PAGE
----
The ‘Three Ps’ are the key to selling your business - Catherine Feechan

Business owners looking to sell their companies all face the challenge of maximising value. There are three issues, known as the ‘Three P’s’ (Preparation, Process and Price), which are closely linked and will impact significantly on the outcome of such a transaction.

The first step in any sale, ‘preparation,’ involves buyers carrying out due diligence on financial and legal matters relating to the business to see if they want to proceed. The seller must ensure this information is up to date and accessible if they want to be able to assure a potential buyer they are looking at a soundly-run, fully-compliant company. This requires sellers to ensure all documentation including employee contracts, bank facility documents, HP and lease agreements, details of grants, and data protection certification, is available for review and properly documented.

Carrying out an internal due diligence exercise in advance of a sale can help a seller identify any potential issues that need to be addressed prior to a company going onto the market. This will also help identify any consents to the sale required from funders, landlords, key customers, suppliers or other third parties, and afford a seller some time to work out how best to get these into place.

Hide Ad
Hide Ad

Professional valuers can also play an important role at this initial stage by providing valuations of property and assets, which will provide useful ammunition in any negotiations with a buyer. Lawyers and accountants can often identify actions that could further increase the value of a business, address potential barriers in attracting a buyer, and advise on how to minimise the tax implications of a sale.

Catherine Feechan is a director, Davidson Chalmers Stewart LLP (Picture: Paul Bock)Catherine Feechan is a director, Davidson Chalmers Stewart LLP (Picture: Paul Bock)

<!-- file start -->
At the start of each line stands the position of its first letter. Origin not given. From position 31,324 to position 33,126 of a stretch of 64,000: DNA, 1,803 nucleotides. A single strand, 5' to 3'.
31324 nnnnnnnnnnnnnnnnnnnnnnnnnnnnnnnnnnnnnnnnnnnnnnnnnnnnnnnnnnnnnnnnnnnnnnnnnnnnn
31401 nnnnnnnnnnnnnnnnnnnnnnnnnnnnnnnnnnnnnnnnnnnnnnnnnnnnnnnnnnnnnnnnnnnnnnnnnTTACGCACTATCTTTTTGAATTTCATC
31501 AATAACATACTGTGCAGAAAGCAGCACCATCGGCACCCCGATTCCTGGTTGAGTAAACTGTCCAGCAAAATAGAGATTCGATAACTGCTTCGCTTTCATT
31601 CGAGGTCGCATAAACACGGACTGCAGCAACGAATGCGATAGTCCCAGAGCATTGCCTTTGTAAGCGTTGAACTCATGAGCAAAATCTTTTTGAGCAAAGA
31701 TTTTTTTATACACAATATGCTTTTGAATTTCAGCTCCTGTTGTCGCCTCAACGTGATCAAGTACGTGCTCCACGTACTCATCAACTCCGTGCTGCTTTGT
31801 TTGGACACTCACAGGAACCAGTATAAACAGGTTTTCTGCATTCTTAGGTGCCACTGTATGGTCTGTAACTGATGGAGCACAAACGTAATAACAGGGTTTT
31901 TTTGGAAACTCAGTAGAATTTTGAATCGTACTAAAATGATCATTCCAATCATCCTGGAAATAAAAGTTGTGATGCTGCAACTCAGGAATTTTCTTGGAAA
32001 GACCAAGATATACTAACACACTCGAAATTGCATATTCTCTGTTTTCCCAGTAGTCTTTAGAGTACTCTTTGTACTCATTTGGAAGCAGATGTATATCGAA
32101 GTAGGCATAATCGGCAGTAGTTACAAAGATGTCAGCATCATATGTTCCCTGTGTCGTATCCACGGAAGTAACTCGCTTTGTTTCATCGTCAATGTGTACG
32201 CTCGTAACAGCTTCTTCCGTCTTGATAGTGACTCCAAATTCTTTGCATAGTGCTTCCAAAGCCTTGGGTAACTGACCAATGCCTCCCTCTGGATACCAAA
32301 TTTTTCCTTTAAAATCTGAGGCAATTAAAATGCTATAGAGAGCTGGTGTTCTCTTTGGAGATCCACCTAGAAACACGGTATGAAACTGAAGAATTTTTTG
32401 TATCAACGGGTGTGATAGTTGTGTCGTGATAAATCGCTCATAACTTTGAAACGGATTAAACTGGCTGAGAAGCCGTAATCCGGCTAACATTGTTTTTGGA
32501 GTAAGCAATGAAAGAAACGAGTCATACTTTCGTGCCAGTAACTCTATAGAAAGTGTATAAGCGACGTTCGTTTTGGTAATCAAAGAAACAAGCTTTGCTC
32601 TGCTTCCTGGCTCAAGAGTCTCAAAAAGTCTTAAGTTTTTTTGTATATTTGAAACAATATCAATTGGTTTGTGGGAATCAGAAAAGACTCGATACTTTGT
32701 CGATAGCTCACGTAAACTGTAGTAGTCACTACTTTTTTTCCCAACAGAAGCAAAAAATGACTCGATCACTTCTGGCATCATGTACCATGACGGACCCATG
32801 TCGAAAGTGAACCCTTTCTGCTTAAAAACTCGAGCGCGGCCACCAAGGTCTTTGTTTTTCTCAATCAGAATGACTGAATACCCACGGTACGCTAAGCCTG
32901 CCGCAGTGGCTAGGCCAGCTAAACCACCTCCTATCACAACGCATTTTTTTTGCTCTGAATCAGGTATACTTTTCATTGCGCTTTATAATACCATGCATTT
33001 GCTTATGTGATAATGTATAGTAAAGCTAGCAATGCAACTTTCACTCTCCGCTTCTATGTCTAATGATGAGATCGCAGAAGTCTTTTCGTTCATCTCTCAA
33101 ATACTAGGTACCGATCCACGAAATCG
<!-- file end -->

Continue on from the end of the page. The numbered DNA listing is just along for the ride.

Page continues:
Catherine Feechan is a director, Davidson Chalmers Stewart LLP (Picture: Paul Bock)

The next stage of a business sale is the ‘process.’ This should begin with the seller putting in place a confidentiality agreement between themselves and the buyer. This will help ensure details of the proposed sale and any associated confidential information will be kept completely private. It can also mitigate the risk of private discussions being made public and causing unnecessary trepidation amongst employees, customers and suppliers.

The deal structure is another key aspect of the process. Sellers will need to consider a range of possible options including whether they would prefer to proceed with a share or asset deal with any potential buyer. Other key considerations will include whether a seller is prepared to offer warranty cover and, if so, at what value and whether cash on completion is required or whether deferred consideration is acceptable and if so on what terms.

Considering what position to take on these issues and getting as much of the required legal due diligence documentation in place in advance will help expedite the time it takes to agree a deal for any company sale.

The final ‘P,’ ‘price,’ can often be the key factor. Sellers who follow the above advice, carrying out their own internal due diligence exercise, getting professional input on valuation and considering what the key terms of any deal need to be, will typically be in a far better position to secure the best price.

As the saying goes, “information is power”. By taking proactive steps to prepare for a sale and following through with the appropriate process, sellers should be able to achieve a price which gives them fair value for their business. Thinking about these Three Ps well in advance of any sale will pay dividends by maximising returns, and minimising the stress of selling a business.

Catherine Feechan is a director, Davidson Chalmers Stewart LLP.



Want to join the conversation? Please or to comment on this article.